When on an expedition, we often wear the same pair of underwear for over a week. Yes, we also sleep in the same underwear and often additional layers of clothes to stay warm. We urinate in plastic bladders, referred to as pee bottles, in our sleeping bags during the night because it is too cold to go outside and takes too long to get dressed. Just in case you were wondering, we sleep with them in our sleeping bags because they will freeze into a urine brick if we don’t. We loathe dehydrated food because the meals have enough sodium to kill a horse and it gives you gas. Our sleeping bags are called mummy bags because they are tapered in the shape of a mummy to save space when packing and are much less comfortable than that cozy Coleman bag that can fit four people. In the mornings, we have to be very gentle when moving around the tent because if we don’t, we will be showered by frozen condensation that accumulates from the moisture in our breathes while we are sleeping. Sounds great, right???

Geoff and I shared a tent during our first rotation and as much as we love each other’s company, we were ready to head down to the comforts of EBC for many of the reasons listed above. Our tent was beginning to take on the smell of a sweet musk, one that you can probably buy in a candle scent at Bed Bath and Beyond, and we were excited to head home. Brent woke up first and decided that we were being lazy, so he violently shook our tent and showered us with frozen respiratory condensation. I guess he was more eager to get home than us.  

With the help of Brent’s wakeup call, we hopped out of bed, saturated our bodies with coffee (the lifeblood of the mountains), and began to pack our gear for the haul down the mountain. Luckily for us, about 2/3’s of our load was gear and clothing that was to be used on the upper mountain. We stored this equipment at Camp 2, which we refer to as “caching”, so that we can use it when we return on the next two rotations, without having to haul it up and down the mountain. This included my -40 sleeping bag, down pants, down parka, heavy duty gloves, etc. I’d estimate that we cached about 10 flocks of goose down… if that can even be considered a unit of measurement.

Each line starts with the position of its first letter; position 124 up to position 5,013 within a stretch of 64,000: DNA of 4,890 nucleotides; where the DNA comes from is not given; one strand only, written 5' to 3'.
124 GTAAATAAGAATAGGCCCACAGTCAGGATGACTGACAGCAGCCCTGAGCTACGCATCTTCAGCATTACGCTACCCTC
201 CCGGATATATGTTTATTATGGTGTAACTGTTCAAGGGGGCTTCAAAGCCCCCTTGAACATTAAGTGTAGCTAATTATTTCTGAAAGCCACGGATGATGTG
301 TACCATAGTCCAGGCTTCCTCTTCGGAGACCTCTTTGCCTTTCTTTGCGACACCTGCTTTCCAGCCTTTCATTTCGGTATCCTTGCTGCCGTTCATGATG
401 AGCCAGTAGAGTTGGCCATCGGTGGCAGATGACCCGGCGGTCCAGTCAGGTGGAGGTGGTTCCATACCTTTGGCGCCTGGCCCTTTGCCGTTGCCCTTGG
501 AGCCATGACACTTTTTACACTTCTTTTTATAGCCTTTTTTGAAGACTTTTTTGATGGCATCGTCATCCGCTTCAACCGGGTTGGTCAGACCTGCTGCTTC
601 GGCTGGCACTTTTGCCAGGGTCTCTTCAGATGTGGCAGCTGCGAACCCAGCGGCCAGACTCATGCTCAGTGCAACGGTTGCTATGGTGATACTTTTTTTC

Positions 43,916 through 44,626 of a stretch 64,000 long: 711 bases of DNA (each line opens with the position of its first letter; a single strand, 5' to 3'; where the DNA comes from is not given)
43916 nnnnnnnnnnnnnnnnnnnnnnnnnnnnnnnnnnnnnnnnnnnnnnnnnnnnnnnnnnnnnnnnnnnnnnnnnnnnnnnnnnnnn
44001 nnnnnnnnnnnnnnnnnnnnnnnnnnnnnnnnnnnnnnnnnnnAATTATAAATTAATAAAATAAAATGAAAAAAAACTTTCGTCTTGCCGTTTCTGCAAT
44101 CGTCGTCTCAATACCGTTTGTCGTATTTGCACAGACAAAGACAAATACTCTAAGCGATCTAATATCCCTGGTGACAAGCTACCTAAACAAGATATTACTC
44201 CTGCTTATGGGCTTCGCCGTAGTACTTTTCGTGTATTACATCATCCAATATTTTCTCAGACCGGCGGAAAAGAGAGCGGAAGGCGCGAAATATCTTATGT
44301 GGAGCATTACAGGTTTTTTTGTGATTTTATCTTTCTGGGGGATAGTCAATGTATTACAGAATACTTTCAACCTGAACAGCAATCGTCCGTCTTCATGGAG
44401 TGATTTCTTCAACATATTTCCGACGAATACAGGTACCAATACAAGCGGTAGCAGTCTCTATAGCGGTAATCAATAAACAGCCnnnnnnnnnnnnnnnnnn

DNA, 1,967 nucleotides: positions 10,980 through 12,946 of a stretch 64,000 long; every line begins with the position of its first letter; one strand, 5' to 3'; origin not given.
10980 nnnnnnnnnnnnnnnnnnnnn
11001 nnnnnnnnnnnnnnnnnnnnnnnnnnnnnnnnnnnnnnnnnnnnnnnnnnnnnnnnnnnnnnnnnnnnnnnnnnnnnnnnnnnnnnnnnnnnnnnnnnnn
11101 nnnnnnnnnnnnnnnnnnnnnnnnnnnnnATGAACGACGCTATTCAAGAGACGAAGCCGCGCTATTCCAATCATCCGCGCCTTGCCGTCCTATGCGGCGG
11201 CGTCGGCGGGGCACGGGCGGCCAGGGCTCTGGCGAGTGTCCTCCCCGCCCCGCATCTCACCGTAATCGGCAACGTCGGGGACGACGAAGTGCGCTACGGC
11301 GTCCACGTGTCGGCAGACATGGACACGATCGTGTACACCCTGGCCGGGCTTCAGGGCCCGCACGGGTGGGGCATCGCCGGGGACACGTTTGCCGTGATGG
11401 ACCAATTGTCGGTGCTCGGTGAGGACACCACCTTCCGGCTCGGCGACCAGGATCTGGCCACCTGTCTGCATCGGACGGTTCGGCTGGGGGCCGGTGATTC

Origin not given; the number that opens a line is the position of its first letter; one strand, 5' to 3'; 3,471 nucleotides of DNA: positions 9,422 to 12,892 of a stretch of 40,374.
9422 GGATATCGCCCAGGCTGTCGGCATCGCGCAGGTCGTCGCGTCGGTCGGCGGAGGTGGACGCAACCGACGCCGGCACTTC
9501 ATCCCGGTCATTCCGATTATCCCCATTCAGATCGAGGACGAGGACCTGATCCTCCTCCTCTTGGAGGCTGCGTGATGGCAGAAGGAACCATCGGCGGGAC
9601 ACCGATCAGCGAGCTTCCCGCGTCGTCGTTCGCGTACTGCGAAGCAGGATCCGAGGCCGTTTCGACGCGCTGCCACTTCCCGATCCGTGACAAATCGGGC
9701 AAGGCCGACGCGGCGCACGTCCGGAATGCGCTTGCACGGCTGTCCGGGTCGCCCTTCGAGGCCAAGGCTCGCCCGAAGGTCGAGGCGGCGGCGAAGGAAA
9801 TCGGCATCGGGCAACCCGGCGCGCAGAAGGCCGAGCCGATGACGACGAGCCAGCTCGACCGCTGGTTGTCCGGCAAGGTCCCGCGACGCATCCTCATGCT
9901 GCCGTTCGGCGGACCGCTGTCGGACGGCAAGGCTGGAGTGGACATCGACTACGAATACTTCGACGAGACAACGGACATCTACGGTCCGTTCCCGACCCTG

Geoff & John’s rice sack of cached gear at Camp 2. 

With our gear cached, our packs were slimmed down from 35 lbs to about 10 lbs. We broke camp around 10:30 AM and were off to the races. It wasn’t too hot and there was some sporadic snowfall, which made for a leisurely start to our descent. On our way down, we ran into the part of the Madison Team that was moving to our vacant Camp 2 and then the last few members that had just moved to Camp 1.  

As soon as we hit the icefall, the sun came out and cooked us. The descent was smooth and much more enjoyable than the ascent. For the most part, the route remained in good shape, except for one section that had collapsed while we were at Camp 2 (picture below).  

Geoff (bottom) and Anders (top) descending the section of the icefall that had collapsed the day prior, two days after we initially passed through. 

Clearing the last cracks in the Khumbu Icefall before returning to EBC.

When we arrived at EBC, Andrew and Ant greeted us with lunch and we enjoyed a casual afternoon. When the day drew to a close, I was excited to crawl into my tent but a little part of me already missed those annoying qualities of high mountain living.  

  • Kristin

    John, those starry photos are magical!! Thank you for continuing to let us know what it’s like there; you may as well be on Mars 🙂
    Keep up the AWESOME journaling!! I know I enjoy reading your posts.